All along, my post-secondary plan was to head straight to college after I graduated. The last few months of senior year my plans completely changed, and I became attached to the idea of a gap year. I developed a love for big cities, and New York was on my mind a lot. Living in New York seemed pretty unrealistic for me, but I still dreamed. During the summer, my plans for taking a gap year came together, and I moved to NYC for a year of service with Americorps (City Year) in August!It was a big step, moving from Minnesota to New York City right out of high school. I have never felt so much excitement, uncertainty, craziness, and potential in my life. It’s been a blast! I had to find roommates, an affordable apartment in the most expensive city in America, and meet completely new people.
Work, living conditions are a growth experience
The service I am doing here isn’t easy. I teach and tutor full-time in a middle school in the South Bronx. Full-time work according to City Year is usually 11 to 12 hours a day, plus travel time on the subway. I haven’t watched TV since summer and I come home exhausted from the day at school.
The middle school students I work with come from very tough situations. On top of that, I live in East Harlem where violence and crime is high. Police officers stand on the street corners most hours of the day. The living stipend I receive is below the poverty line, and I have to learn how to live on and manage a tight budget and make my own food.
Despite all the challenges, I know I am doing the best thing for me. I wanted a year that would push and stretch me. I wanted to be exposed to a new culture and way of life. I wanted to grow up and experience the real world.
I plan on being a teacher, and I knew taking a gap year focused on teaching and education would pave my path for the future and provide real-world experience. I am becoming very fond of the sixth-grade class I work with all day, and I love running an after-school program. It’s been great working with my team of like-minded corps members at the school.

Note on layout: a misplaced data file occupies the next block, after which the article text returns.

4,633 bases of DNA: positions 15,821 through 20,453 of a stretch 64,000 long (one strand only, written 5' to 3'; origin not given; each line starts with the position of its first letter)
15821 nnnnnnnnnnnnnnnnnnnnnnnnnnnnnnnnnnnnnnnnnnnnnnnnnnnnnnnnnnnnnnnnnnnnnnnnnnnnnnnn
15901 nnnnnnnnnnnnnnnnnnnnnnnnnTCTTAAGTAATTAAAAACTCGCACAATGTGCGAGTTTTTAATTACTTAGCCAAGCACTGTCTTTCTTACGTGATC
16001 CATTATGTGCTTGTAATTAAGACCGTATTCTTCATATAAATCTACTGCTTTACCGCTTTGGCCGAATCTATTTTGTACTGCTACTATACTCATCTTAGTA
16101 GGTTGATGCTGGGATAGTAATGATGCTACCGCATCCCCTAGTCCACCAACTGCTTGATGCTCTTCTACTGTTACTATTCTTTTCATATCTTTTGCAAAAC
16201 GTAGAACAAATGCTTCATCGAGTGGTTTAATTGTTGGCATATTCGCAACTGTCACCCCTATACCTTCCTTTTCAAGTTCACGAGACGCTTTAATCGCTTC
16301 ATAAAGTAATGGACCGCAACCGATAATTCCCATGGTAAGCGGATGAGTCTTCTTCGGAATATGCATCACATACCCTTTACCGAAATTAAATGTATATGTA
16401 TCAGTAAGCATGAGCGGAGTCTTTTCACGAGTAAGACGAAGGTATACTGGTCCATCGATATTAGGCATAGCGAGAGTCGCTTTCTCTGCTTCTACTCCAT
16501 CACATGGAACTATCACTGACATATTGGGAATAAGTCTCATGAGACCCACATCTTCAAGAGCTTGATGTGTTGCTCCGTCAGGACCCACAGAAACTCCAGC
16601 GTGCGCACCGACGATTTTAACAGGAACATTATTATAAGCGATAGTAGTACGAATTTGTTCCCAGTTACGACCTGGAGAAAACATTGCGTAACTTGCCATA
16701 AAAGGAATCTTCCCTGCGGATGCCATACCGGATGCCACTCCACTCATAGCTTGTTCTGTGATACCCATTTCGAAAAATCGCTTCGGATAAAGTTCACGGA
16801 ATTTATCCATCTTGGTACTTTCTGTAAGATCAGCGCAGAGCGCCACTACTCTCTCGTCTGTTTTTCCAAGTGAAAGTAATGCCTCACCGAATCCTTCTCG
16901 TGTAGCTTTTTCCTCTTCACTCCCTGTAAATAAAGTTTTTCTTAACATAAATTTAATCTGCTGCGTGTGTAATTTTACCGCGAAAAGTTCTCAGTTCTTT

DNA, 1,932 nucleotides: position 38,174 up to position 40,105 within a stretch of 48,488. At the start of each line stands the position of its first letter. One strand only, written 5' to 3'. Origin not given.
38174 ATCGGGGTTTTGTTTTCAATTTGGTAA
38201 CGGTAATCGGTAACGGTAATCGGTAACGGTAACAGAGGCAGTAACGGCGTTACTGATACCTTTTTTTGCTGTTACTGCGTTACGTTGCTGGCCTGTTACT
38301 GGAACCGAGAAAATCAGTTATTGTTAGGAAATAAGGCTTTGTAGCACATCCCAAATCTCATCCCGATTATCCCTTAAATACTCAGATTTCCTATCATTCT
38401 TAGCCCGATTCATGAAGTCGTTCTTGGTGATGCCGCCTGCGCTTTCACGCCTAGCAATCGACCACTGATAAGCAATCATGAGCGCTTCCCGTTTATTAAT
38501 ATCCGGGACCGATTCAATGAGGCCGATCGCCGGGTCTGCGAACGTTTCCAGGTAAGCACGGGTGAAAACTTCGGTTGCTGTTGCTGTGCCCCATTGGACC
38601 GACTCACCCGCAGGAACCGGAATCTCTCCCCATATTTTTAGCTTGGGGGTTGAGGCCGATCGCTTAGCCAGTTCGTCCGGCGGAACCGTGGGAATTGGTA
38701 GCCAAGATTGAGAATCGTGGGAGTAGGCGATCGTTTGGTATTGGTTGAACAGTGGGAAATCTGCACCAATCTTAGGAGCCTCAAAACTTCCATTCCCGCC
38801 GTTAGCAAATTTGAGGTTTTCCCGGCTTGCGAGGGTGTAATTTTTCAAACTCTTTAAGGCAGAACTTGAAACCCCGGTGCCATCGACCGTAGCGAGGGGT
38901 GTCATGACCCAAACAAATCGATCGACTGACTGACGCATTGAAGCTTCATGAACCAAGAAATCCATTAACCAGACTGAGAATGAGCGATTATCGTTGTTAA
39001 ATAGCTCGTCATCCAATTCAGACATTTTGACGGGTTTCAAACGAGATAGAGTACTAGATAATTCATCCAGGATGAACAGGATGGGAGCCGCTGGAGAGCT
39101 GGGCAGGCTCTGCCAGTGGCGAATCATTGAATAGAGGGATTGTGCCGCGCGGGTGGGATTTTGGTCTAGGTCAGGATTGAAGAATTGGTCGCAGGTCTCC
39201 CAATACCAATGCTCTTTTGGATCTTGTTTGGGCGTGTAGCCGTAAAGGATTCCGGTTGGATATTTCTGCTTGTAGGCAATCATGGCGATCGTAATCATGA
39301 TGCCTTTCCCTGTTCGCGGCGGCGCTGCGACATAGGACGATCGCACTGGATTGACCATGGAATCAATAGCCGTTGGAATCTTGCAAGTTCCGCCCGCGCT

Focusing on others is satisfying
This year has allowed me to take a break from thinking about myself all the time. Instead, it has caused me to focus my energy and almost all my time on young students who really need extra support and attention. At the end of the school day I usually walk away with a sense of satisfaction because of the difference I am making.
I have almost no regrets about choosing City Year over going to college. I have formed new friendships and I have learned to live on my own. My only regret was not putting enough work into finding the best living situation for my gap year. The rental market in New York is very competitive and close to impossible for young people to maneuver. I ended up finding a one-bedroom apartment that I share with two other roommates from City Year. I have made the living situation work, but I wish I had researched more to find a better apartment in a safer area.
I also didn’t consider how mentally and physically exhausting City Year would be. I thought I would never be the type who goes to bed at 9 p.m, but most evenings I’m pretty anxious to go to bed at 9 or 10 p.m.
Again, I’m so happy to spend a year with City Year. It is an amazing organization, and they are putting me on a path for success.
ABOUT THE AUTHOR
City Year program, New York, N.Y.